Germany has become a key battleground because of the size of the market, the speed of the process, and due to the fact that infringement findings entitle patent holders to injunctive relief. The fact that hardly any smartphone-related claims have succeeded at the ITC in recent years has made U.S. patent litigation dependent on federal courts. German courts move roughly twice as fast as the ITC, but the gap between them and U.S. district courts is even wider.
In December, I watched and reported on the trial related to today's decision. As far as today's infringement findings are concerned, they are not at all surprising in light of the trial. However, the court appeared somewhat inclined to stay the case pending the resolution of a parallel nullity (invalidation) proceeding. It appears that Apple's post-trial brief made a persuasive case for the likelihood of this patent being valid. German regional courts stay infringement cases only if they see a high probability of invalidity (similar to the "clear and convincing evidence" standard in the United States).
In this case, Motorola was hoping to benefit from the fact that a Dutch judge had concluded (though only in connection with the denial of a preliminary injunction against Samsung) that this patent was invalid for obviousness over a combination of two pieces of prior art. Within the EU, courts do take note of such decisions by courts in other member states, but they have the right to reach their own conclusions. In this case, the Munich court decided differently than The Hague.
In two weeks, Apple may win another Munich decision against Motorola, over a photo gallery page-turning patent. That ruling was also scheduled for today, but postponed. Also in early March, one of Apple's slide-to-unlock cases against Samsung will be adjudicated in Mannheim.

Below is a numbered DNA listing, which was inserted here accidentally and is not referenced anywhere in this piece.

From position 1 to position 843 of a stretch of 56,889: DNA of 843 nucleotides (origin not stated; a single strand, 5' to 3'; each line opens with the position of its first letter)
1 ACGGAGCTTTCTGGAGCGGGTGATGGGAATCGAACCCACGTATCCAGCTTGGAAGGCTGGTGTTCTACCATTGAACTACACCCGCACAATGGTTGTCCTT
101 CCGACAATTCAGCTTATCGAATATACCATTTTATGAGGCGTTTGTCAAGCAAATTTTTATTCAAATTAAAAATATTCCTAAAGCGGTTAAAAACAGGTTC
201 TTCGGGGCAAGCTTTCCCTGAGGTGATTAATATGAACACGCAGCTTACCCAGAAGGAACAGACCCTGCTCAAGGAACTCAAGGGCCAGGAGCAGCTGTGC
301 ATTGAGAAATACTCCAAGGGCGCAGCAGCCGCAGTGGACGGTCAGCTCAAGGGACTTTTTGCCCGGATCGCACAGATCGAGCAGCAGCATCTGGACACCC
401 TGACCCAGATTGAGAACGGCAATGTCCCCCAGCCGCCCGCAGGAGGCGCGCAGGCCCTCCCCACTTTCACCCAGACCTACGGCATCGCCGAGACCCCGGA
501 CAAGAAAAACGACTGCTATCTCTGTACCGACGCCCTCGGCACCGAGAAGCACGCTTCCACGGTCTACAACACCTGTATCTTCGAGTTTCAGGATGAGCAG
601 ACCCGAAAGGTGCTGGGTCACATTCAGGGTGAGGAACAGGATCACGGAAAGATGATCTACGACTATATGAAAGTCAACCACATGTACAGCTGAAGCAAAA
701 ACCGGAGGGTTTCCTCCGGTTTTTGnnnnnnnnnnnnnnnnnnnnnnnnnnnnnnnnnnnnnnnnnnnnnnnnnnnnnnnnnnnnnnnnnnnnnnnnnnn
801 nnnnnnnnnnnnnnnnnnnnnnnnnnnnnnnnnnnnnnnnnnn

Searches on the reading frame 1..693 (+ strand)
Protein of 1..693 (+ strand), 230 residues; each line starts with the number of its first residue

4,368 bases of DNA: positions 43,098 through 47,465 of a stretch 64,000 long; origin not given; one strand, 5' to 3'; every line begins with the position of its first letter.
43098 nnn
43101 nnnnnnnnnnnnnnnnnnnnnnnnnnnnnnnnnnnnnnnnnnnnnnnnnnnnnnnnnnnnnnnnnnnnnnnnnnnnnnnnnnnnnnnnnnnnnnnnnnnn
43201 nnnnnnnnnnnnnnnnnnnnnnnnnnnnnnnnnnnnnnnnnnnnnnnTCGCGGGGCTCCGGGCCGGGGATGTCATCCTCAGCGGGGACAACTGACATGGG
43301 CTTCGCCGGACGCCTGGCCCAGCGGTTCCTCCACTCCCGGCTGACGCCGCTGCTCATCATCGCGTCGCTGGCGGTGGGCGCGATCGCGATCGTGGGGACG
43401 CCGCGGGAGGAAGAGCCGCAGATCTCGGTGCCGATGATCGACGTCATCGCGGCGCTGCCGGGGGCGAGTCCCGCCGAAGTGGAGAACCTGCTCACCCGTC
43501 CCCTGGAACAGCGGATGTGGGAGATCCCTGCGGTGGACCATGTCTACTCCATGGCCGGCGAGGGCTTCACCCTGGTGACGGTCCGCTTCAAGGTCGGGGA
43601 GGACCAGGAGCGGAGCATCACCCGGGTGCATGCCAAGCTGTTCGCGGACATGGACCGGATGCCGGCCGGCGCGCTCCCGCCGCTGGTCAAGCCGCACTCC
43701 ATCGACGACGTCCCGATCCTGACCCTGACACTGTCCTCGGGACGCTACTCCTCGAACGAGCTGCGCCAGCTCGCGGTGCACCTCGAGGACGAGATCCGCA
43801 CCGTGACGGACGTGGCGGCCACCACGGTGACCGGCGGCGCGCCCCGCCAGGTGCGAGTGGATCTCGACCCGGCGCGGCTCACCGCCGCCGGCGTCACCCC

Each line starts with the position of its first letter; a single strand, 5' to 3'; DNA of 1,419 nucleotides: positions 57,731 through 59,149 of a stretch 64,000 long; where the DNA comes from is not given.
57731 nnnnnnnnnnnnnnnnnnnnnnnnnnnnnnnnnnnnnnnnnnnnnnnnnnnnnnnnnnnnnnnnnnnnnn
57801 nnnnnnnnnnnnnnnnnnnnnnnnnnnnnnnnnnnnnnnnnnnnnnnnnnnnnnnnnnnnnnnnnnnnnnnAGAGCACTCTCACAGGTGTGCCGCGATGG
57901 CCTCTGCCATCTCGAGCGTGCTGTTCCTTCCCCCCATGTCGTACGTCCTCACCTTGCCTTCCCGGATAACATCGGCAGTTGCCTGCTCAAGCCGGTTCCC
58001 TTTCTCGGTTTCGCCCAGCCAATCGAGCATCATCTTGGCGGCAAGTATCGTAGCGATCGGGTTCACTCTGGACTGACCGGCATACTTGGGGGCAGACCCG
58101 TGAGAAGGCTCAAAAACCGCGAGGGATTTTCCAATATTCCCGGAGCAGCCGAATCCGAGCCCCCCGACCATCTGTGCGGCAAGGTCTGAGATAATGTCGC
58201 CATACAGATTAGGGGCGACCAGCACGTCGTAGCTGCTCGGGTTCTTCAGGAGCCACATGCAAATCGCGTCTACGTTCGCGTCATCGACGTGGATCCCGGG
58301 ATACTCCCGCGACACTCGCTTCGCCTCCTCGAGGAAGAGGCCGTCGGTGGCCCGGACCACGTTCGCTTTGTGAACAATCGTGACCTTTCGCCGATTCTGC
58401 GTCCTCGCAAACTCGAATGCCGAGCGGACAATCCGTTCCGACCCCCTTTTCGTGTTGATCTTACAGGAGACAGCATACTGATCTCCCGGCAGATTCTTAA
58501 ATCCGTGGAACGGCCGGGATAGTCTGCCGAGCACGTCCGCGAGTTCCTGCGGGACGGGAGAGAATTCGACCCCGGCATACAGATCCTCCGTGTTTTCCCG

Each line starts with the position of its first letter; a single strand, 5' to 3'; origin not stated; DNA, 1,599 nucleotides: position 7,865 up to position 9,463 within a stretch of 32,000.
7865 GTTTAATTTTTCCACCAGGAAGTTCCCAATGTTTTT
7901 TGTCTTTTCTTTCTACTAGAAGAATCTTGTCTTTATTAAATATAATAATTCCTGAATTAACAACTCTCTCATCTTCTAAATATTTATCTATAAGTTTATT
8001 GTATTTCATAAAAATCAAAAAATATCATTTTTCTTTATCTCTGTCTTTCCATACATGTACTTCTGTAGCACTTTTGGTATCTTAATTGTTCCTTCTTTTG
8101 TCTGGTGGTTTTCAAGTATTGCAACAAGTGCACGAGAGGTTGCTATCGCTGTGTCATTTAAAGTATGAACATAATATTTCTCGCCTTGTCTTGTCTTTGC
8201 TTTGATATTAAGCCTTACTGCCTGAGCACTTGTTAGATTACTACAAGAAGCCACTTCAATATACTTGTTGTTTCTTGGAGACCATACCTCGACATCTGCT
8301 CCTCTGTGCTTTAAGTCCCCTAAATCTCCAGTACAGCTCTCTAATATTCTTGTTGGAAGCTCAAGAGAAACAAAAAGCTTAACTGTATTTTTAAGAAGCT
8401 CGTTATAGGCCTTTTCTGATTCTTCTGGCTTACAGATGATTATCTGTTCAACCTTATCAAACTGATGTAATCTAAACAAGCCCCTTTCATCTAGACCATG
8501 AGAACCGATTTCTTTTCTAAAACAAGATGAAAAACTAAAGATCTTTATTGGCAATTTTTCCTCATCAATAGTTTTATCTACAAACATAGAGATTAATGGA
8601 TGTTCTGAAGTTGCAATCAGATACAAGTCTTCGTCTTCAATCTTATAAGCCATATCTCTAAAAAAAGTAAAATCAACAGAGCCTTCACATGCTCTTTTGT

As a side note, the Munich court not only handed down a ruling today but also held an early first hearing (the second will be the equivalent of a trial) to discuss another German Microsoft case against Motorola Mobility that I wasn't previously aware of. The timing of today's first hearing suggests that the complaint was brought roughly three months ago. In that litigation, Microsoft is asserting EP1040406 on a "soft input panel system and method" against Motorola's Android-based devices. I listened to most of the introductory part. I will attend the trial and then report in more detail. Those first hearings are very preliminary.
Today's ruling and the revelation of this new Microsoft lawsuit show that the noose keeps tightening around Android's neck in many ways. With more and more patents being asserted against Android in different courts, Google needs to come up with a better way to address its intellectual property issues than possibly trying to reach a state of mutually assured destruction on the basis of FRAND-pledges standard-essential patents, a kind of misconduct that antitrust regulators won't tolerate because standard-essential patents are a fundamental issue, unlike Google's desire to get away with infringement.
If you'd like to be updated on the smartphone patent disputes and other intellectual property matters I cover, please subscribe to my RSS feed (in the right-hand column) and/or follow me on Twitter @FOSSpatents and Google+.
Share with other professionals via LinkedIn: